It was one of three times that Busch has lost the lead in the final 10 laps. He lost the lead on the last lap at Talladega and watched Ricky Stenhouse Jr. celebrate his first career Cup win. Busch lost the lead with 10 laps to go to Ryan Blaney last weekend at Pocono. Blaney went on to score his first career Cup series win.

Busch finished second in the Coca-Cola 600 but walked away upset with that result. Austin Dillon scored his first career Cup victory, winning on a fuel gamble. A frustrated Busch performed his now-famous mic drop in the media center after that race.

“Different people show their emotions in different way,’’ Busch said five days later at Dover. “Unfortunately for me, mine has never been very gracious, and I don’t know if it will ever be.’’

Busch won the pole at Dover but saw his race change dramatically on Lap 18 of the 400-lap race. The jackman dropped the jack, signaling Busch to exit his pit stall, but the left rear wheel had not been attached. Busch sped away and the tire rolled off. The Cup Rule Book states that a wheel coming off a car is a four-race suspension for the crew chief, along with the tire changer and tire carrier responsible. They’ll be able to return for the July 8 race at Kentucky Speedway.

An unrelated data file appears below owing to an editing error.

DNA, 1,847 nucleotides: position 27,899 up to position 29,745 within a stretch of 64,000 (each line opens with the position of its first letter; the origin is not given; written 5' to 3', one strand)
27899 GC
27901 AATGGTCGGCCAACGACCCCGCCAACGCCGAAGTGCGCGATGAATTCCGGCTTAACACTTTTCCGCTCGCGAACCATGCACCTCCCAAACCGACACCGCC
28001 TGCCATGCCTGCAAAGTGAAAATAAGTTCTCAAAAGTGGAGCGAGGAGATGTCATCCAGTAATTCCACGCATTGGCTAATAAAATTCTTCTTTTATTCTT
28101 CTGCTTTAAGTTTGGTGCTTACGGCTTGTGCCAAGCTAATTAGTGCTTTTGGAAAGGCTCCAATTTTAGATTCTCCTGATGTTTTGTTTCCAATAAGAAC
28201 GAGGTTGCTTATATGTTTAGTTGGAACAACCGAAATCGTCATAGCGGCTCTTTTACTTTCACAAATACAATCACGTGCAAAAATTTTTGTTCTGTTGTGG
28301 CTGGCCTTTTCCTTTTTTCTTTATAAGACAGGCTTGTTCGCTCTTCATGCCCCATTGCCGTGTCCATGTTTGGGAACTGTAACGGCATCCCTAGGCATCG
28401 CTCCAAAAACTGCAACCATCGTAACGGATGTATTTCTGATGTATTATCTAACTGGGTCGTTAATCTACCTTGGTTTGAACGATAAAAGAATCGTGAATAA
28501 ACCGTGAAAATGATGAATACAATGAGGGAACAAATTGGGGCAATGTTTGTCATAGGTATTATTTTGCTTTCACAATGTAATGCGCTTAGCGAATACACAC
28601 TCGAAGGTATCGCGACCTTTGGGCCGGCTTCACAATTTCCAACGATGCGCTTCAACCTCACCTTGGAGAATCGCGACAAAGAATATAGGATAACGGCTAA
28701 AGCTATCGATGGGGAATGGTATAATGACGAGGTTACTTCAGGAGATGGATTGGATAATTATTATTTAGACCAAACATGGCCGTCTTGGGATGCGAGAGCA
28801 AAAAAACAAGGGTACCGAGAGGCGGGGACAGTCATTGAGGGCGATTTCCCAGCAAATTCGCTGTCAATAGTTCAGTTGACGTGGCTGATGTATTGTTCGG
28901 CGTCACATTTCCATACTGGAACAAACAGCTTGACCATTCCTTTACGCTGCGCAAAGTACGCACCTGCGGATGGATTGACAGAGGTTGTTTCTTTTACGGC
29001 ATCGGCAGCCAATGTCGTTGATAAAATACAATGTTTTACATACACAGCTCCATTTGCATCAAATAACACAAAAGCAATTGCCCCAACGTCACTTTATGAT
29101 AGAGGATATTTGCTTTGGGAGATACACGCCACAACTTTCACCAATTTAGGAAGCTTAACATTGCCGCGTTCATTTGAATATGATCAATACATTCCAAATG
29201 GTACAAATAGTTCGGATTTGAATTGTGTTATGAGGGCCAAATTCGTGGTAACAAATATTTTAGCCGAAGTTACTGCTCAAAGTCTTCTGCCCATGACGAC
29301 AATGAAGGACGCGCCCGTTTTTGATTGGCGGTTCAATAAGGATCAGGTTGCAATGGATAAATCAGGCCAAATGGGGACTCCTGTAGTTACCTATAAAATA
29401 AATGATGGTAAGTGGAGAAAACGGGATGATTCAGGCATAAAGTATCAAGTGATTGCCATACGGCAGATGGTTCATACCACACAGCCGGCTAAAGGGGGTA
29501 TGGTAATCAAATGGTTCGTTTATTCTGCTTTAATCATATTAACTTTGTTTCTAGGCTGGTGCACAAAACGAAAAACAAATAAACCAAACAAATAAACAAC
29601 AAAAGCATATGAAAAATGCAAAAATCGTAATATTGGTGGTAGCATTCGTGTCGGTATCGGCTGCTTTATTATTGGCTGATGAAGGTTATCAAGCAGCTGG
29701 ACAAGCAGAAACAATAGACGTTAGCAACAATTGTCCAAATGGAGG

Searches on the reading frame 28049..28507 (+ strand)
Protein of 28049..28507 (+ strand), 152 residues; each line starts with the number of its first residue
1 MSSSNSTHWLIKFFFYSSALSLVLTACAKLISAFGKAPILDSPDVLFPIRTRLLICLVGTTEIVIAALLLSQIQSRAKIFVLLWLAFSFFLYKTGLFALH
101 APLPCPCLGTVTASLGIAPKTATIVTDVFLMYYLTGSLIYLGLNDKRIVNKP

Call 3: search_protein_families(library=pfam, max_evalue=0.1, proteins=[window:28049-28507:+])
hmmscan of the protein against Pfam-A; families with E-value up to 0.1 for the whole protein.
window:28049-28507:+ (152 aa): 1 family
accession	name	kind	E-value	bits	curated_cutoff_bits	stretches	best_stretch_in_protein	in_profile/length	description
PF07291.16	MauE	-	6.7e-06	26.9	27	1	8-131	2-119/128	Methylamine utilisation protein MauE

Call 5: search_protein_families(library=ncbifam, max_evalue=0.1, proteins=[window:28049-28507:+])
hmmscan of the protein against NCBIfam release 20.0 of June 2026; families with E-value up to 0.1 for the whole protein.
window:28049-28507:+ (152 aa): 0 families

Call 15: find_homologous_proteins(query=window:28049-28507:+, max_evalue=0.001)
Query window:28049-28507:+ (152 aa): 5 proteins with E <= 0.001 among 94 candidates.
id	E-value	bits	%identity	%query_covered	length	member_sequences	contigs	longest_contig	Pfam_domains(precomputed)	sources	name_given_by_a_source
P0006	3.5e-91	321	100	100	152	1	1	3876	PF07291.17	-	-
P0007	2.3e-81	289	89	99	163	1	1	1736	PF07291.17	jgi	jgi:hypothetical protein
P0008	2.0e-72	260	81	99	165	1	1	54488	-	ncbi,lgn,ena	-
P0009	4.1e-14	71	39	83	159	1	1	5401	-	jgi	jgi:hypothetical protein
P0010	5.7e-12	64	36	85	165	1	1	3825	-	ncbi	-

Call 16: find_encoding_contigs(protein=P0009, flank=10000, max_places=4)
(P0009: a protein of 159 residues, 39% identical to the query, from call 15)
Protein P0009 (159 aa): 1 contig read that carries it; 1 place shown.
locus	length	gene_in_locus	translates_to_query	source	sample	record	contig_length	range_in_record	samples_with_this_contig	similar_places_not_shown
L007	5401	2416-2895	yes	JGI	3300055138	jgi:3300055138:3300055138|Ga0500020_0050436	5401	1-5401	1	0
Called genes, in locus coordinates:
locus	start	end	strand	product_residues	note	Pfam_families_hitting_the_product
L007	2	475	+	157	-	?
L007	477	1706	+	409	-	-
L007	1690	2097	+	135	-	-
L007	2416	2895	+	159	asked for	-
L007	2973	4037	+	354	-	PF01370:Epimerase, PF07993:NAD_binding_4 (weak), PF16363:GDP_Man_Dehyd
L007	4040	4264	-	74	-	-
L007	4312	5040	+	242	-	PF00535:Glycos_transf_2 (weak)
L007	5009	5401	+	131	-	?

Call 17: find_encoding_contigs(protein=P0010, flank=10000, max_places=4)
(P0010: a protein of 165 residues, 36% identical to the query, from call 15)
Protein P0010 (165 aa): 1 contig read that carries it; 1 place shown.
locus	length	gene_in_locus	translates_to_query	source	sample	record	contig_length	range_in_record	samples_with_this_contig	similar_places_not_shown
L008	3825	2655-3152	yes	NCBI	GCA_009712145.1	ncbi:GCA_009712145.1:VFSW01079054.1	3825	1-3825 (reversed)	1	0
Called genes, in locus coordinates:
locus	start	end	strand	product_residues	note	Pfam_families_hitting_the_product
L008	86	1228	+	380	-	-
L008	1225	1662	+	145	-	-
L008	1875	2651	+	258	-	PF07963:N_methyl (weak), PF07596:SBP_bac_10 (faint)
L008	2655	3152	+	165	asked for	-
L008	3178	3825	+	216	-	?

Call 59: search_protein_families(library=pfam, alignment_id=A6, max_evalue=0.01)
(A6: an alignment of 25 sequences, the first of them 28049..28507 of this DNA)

Other issues include his runner-up finish at Martinsville after he lost a duel with Brad Keselowski. Earlier in that race, Stenhouse moved Busch out of the way on the final lap of the second stage. Busch moved up the track, allowing Chase Elliott to slip by to win the stage and the playoff point.

Richmond also was frustrating for Busch. Running second, Busch followed Logano on to pit road on Lap 378 of the 400-lap race. Logano turned late on to pit road and just crossed the commitment line. Busch followed but his right side tires ran over the orange box at the end of the commitment line. The rule states that a driver must have all four tires below the box. NASCAR penalized Busch, who had to start at the tail end of the field. Instead of vying for the win, he finished 16th.

In this season of chaos, Busch did win but it doesn’t count as an official victory since the All-Star Race is a non-points event.

“Hopefully this is a little bit of momentum, a little bit of wind in our sails, something we can build on,’’ crew chief Adam Stevens said at the time.

The only thing they’ve been able to build on the past two races is disappointment. The question is how much longer will it last?